On the Determination of Planetary Distances in the Ptolemaic System

@article{Carman2010OnTD,
  title={On the Determination of Planetary Distances in the Ptolemaic System},
  author={Christi{\'a}n C. Carman},
  journal={International Studies in the Philosophy of Science},
  year={2010},
  volume={24},
  pages={257 - 265}
}
  • Christián C. Carman
  • Published 1 September 2010
  • Physics
  • International Studies in the Philosophy of Science
In 1975, Imre Lakatos and Elie Zahar claimed that the determination of planetary distances represents excess empirical content of Copernicus’s theory over that of Ptolemy. This claim provoked an interesting discussion during the first half of the 1980s. The discussion started when Alan Chalmers affirmed that it is not correct to attribute this advantage to the Copernican system over the Ptolemaic. Other scholars criticized Chalmers’s assertion, reaffirming the position of Lakatos and Zahar: one… 
11 Citations
The first Copernican was Copernicus: the difference between Pre-Copernican and Copernican heliocentrism
It is well known that heliocentrism was proposed in ancient times, at least by Aristarchus of Samos. Given that ancient astronomers were perfectly capable of understanding the great advantages of
Scale in Action
  • R. Netz
  • History
    Scale, Space and Canon in Ancient Literary Culture
  • 2020
A Quantitative Model of Ancient Literary Culture
  • Linguistics
    Scale, Space and Canon in Ancient Literary Culture
  • 2020
Space in Action
Canon: The Evidence
  • Scale, Space and Canon in Ancient Literary Culture
  • 2020
Bibliography
  • Scale, Space and Canon in Ancient Literary Culture
  • 2020
Coda to the Book
  • Scale, Space and Canon in Ancient Literary Culture
  • 2020
Canon in Practice
  • Scale, Space and Canon in Ancient Literary Culture
  • 2020
Space, the Setting
...
...

References

SHOWING 1-10 OF 18 REFERENCES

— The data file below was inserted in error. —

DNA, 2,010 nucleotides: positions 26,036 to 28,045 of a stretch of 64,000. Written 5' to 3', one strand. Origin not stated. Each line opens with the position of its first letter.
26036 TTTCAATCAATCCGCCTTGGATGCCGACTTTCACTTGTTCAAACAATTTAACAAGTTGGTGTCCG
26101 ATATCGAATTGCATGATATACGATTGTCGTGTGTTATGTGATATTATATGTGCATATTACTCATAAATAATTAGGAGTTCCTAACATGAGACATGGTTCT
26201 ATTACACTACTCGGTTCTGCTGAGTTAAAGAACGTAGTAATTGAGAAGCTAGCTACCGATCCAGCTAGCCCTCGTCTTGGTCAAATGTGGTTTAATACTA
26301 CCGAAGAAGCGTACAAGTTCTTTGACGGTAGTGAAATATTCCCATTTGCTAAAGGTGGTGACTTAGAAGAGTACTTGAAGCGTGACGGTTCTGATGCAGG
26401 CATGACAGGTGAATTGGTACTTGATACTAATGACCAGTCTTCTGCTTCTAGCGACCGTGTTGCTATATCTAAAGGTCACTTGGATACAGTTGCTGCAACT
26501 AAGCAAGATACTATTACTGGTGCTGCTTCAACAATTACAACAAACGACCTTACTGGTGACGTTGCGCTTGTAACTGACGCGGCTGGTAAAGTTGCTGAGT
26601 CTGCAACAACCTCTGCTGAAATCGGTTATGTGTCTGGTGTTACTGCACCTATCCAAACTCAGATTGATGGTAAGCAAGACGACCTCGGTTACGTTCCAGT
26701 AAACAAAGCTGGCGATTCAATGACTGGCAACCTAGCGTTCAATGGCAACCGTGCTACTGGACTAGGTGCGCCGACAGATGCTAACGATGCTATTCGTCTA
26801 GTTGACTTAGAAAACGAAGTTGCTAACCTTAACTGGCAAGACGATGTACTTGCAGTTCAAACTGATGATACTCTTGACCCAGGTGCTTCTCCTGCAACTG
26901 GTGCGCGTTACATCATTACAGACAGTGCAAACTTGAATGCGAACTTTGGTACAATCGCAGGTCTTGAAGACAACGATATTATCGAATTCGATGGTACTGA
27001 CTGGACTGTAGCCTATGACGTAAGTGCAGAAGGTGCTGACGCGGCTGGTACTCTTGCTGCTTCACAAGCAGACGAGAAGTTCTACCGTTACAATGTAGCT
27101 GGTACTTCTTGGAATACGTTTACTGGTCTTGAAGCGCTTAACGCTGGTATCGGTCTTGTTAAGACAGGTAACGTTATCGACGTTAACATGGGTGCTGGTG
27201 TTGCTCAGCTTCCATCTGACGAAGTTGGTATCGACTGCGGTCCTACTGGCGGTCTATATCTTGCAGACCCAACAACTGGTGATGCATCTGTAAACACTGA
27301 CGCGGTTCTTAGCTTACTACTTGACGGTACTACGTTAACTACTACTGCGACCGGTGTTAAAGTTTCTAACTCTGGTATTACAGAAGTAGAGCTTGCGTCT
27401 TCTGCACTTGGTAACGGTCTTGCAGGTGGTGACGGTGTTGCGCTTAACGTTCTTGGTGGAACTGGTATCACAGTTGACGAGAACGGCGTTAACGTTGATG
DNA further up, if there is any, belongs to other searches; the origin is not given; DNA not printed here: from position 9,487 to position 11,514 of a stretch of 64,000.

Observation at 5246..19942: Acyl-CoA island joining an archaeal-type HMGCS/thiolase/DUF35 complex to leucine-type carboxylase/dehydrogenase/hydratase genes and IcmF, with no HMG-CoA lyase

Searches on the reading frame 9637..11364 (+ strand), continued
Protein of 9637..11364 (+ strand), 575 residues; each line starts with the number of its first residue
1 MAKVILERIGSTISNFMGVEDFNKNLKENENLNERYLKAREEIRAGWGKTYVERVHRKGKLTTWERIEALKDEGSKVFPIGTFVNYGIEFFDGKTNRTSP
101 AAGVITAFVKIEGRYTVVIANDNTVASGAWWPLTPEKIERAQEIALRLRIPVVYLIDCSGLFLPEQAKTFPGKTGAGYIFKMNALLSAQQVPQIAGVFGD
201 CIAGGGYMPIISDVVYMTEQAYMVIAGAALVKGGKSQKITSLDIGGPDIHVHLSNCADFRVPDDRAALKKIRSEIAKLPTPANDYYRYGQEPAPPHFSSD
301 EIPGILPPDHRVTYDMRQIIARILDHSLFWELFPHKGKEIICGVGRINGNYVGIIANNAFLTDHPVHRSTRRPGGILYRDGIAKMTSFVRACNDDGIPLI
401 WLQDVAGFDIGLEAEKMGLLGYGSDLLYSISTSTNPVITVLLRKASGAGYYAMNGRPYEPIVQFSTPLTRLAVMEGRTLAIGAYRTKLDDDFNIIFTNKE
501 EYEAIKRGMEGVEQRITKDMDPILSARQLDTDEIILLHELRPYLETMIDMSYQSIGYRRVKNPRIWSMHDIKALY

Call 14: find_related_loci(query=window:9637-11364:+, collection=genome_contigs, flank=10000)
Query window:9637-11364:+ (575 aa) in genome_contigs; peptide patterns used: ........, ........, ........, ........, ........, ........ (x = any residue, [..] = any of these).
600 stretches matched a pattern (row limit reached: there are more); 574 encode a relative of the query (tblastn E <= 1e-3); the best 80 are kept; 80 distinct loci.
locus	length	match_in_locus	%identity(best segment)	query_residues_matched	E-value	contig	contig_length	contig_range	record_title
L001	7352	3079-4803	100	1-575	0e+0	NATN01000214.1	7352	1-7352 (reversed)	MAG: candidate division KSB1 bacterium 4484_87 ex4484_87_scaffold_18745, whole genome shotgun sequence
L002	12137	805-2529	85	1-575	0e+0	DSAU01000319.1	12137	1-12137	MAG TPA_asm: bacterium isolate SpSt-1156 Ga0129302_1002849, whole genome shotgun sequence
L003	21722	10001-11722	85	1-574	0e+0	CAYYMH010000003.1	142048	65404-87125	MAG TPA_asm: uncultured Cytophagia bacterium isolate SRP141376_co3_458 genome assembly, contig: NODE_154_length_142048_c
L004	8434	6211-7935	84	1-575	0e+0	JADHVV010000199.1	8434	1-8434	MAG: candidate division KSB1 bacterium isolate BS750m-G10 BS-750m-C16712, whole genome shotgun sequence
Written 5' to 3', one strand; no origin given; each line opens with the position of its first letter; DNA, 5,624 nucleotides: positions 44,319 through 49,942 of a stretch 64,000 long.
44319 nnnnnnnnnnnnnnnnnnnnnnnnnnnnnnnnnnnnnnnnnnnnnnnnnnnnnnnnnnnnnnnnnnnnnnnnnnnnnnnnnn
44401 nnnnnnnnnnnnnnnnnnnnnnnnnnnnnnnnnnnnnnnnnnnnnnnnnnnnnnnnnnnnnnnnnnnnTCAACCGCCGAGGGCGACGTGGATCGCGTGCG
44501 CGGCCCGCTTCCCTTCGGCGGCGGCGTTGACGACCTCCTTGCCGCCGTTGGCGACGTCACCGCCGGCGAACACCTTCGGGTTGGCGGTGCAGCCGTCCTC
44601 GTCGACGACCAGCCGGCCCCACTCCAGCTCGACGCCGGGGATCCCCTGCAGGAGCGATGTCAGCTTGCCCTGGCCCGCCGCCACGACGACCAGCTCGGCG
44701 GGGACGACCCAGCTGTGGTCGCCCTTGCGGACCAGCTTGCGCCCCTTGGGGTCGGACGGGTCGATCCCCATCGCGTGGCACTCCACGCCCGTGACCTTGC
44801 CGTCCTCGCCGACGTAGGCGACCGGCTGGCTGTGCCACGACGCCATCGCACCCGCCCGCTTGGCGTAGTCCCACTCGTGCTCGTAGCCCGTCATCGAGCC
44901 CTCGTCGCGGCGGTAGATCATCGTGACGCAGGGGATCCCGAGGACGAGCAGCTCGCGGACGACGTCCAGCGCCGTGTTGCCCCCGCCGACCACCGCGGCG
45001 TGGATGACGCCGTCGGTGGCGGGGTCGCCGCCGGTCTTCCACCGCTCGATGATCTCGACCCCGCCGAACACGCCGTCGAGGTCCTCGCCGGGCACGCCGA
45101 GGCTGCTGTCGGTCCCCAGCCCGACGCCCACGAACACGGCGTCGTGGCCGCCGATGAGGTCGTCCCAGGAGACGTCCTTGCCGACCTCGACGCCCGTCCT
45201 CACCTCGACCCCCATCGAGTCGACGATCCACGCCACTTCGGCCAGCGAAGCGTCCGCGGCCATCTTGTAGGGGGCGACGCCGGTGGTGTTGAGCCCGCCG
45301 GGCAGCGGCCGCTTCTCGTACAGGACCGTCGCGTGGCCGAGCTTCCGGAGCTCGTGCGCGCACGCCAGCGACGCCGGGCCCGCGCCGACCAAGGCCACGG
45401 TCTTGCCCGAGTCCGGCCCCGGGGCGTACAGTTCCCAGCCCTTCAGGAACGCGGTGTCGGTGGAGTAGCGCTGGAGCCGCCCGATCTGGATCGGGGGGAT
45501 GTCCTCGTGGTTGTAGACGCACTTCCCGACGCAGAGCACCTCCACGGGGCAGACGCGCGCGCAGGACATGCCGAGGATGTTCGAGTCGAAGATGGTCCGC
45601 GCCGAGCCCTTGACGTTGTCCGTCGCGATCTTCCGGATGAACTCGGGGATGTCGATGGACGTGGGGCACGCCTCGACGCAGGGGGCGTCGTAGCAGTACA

PLANETARY DISTANCES AND COPERNICAN THEORY: A REPLY
  • A. Chalmers
  • Physics, Geology
    The British Journal for the Philosophy of Science
  • 1983
In the light of Keith Hutchison's hard-hitting and illuminating [1983] criticism of my note on planetary distances in Copernican theory I must reformulate my criticism of Kuhn, Lakatos and Zahar, and
PLANETARY DISTANCES IN COPERNICAN THEORY
  • A. Chalmers
  • Physics
    The British Journal for the Philosophy of Science
  • 1981
It is a widely held view that the fact that the radii of planetary orbits can be calculated in the Copernican theory but not in the Ptolemaic theory constitutes an advantage of the former over the
Rounding numbers: Ptolemy’s calculation of the Earth–Sun distance
In this article, I analyze the coincidence of the prediction of the Earth–Sun distance carried out by Ptolemy in his Almagest and the one he carried out, with another method, in the Planetary
Sunspots, Galileo, and the Orbit of the Earth
TOWARD THE END of the sixteenth century, Galileo came to the opinion that the earth was in motion, motion very similar to that proposed by Copernicus some half-century earlier. The problem of
THE SUPERIORITY OF THE COPERNICAN SYSTEM: A REPLY TO CHALMERS
  • Martin V. Curd
  • Physics
    The British Journal for the Philosophy of Science
  • 1983
Alan Chalmers [1981] has recently criticised those who claim that the Copernican theory is superior to the Ptolemaic theory because in the former, but not in the latter, one can calculate the
PLANETARY DISTANCES AS A TEST FOR THE COPERNICAN THEORY
  • K. Hutchison
  • Physics
    The British Journal for the Philosophy of Science
  • 1983
Second, apart from the factual incorrectness of one of Chalmers' assumptions, the epistemological point he is making is dubious in its own right. Let us assume that there are two astronomical
Could Lakatos, Even With Zahar's Criterion for Novel Fact, Evaluate the Copernican Research Programme?1
  • N. Thomason
  • Physics
    The British Journal for the Philosophy of Science
  • 1992
In ‘Why did Copernicus's research programme supersede Ptolemy's?’, Lakatos and Zahar argued that, on Zahar's criterion for ‘novel fact’, Copernican theory was objectively scientifically superior to
A survey of the Almagest
- Forward to the revised edition.- Preface.- The almagest through the ages.- Physics and philosophy in the almagest.- Ptolemy as a mathematician.- Spherical astronomy in the almagest.- The motion of
The Copernican revolution : planetary astronomy in the development of western thought
* Foreword by James Bryant Conant *1. The Ancient Two-Sphere Universe *2. The Problem of the Planets *3. The Two-Sphere Universe in Aristotelian Thought *4. Recasting the Tradition. Aristotle to the
...
...